Are there any specific playing tips or techniques, or advice, exercises, or discoveries you’d like to share with Drum readers?
Surround yourself with good people who support you and build you up. Life is too short to spend it with those who are negative. Also, with so much emphasis on playing perfectly to a click track these days, it’s easy to lose sight of the fact that drumming is music, and music is art. While it’s certainly important to have good time, don’t forget to be musical. Don’t let the click intimidate you to the point it stifles your creativity.
As artists, the goal post for “success” is always moving. There’s not one “I made it!” point. How do you think about and define success?
Defining success is different for each person. As long as I am happy doing what I’m doing, then I’m being successful. At the same time, it’s important to set goals and constantly be improving. While I’ve reached many goals of playing certain venues I always wanted to play, I’m always reassessing my playing and striving to get better.
Do you have any quotes or sayings that you live by?
Try to take every opportunity you can, because you never know where it will lead or who you’ll meet.
When you sit down to make music and are starting with a blank canvas, what’s your process like?
First I chart out the song arrangement. Then I like to lay down a rhythmic foundation that not only supports the overall song, but especially supports the lyrics. My playing shouldn’t distract from the lyrics, it should complement them and the rest of the band. So I try to play tasteful fills and play for the song.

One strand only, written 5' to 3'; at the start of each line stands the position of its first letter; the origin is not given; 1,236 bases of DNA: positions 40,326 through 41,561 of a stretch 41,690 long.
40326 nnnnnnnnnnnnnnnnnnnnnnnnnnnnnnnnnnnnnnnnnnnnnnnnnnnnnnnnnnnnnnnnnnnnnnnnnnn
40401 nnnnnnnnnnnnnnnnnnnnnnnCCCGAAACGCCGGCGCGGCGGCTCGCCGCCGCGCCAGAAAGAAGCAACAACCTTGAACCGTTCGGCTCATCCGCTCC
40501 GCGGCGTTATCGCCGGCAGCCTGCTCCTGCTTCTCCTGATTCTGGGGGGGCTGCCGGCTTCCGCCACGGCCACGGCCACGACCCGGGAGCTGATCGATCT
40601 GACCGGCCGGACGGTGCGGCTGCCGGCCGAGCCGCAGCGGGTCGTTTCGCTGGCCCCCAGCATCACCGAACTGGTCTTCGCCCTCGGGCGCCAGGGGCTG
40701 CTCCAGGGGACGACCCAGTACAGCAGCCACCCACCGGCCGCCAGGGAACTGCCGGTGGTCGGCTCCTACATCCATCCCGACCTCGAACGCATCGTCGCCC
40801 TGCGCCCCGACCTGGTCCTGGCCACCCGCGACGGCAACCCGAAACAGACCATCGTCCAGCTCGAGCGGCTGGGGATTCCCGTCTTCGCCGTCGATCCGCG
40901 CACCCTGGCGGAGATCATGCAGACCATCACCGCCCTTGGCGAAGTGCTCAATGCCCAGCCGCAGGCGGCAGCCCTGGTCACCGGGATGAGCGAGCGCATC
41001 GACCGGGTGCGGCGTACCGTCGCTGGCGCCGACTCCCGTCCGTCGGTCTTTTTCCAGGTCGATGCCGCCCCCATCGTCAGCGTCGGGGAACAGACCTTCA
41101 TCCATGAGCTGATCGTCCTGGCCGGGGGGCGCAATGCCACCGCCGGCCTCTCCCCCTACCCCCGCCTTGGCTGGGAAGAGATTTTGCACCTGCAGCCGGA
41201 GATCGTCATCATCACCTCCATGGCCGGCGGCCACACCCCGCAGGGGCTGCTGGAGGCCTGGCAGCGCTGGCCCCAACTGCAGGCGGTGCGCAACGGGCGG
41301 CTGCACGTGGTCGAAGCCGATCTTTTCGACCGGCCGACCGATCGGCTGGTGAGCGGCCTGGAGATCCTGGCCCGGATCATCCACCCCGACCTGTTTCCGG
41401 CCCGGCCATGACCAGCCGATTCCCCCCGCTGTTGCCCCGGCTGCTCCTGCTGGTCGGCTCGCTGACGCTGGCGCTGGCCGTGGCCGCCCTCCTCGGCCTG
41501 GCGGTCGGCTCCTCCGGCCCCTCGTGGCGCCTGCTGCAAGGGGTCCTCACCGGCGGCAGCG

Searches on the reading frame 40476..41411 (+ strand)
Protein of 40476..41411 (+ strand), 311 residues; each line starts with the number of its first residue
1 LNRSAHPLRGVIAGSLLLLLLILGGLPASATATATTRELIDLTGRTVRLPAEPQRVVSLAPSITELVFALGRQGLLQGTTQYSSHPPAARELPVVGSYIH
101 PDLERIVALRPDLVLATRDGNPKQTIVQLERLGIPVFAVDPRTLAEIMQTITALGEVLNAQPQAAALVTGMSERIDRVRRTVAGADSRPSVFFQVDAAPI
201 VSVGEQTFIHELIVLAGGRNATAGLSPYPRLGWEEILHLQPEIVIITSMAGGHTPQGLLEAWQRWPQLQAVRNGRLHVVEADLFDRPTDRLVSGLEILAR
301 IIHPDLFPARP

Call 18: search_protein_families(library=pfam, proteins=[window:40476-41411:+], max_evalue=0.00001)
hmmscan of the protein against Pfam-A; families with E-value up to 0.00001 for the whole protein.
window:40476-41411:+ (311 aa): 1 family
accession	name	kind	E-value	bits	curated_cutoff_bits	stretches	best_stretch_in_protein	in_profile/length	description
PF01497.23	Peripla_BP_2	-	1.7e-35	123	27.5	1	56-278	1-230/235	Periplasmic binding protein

How important is failure in making music/performing?
Whether it’s an audition, performance, or band situation that didn’t work out the way you’d hoped, it’s not a failure, but a learning and improvement opportunity. If it’s something you can control, then figure out what went wrong and work to correct it. In my experience, those situations have always worked out for the better — either a better opportunity comes along, or my playing improves. So looking back, those times have been pivotal.
Any advice for girls contemplating getting started and making it in this arena?
Today there are so many more female drummers than when I was young, which is great to see. My advice is if it’s something you want bad enough, find a way to do it and don’t let anyone take away your passion. Learn as much as you can about the instrument. Not just how to play well, but the history, how the drums fit into the overall music, the role of a drummer. Take a drum apart and put it back together, learn what each piece is called and used for. Listen to all kinds of music. And of course, practice! Be a true student of the instrument. Get involved in the local drumming community and have a good attitude. Be easy to work with, flexible, kind. When you know your instrument, can play it well, and have a positive attitude, your phone will ring.
If you had to put together a school or resources for would-be drummers, what would the training include?
I’ve learned the most by playing along to great drummers, so I would include some big band/swing recordings, Carmine Appice’s Realistic Rock, and Jim Riley’s Survival Guide for the Modern Drummer.
Where else to find Amy: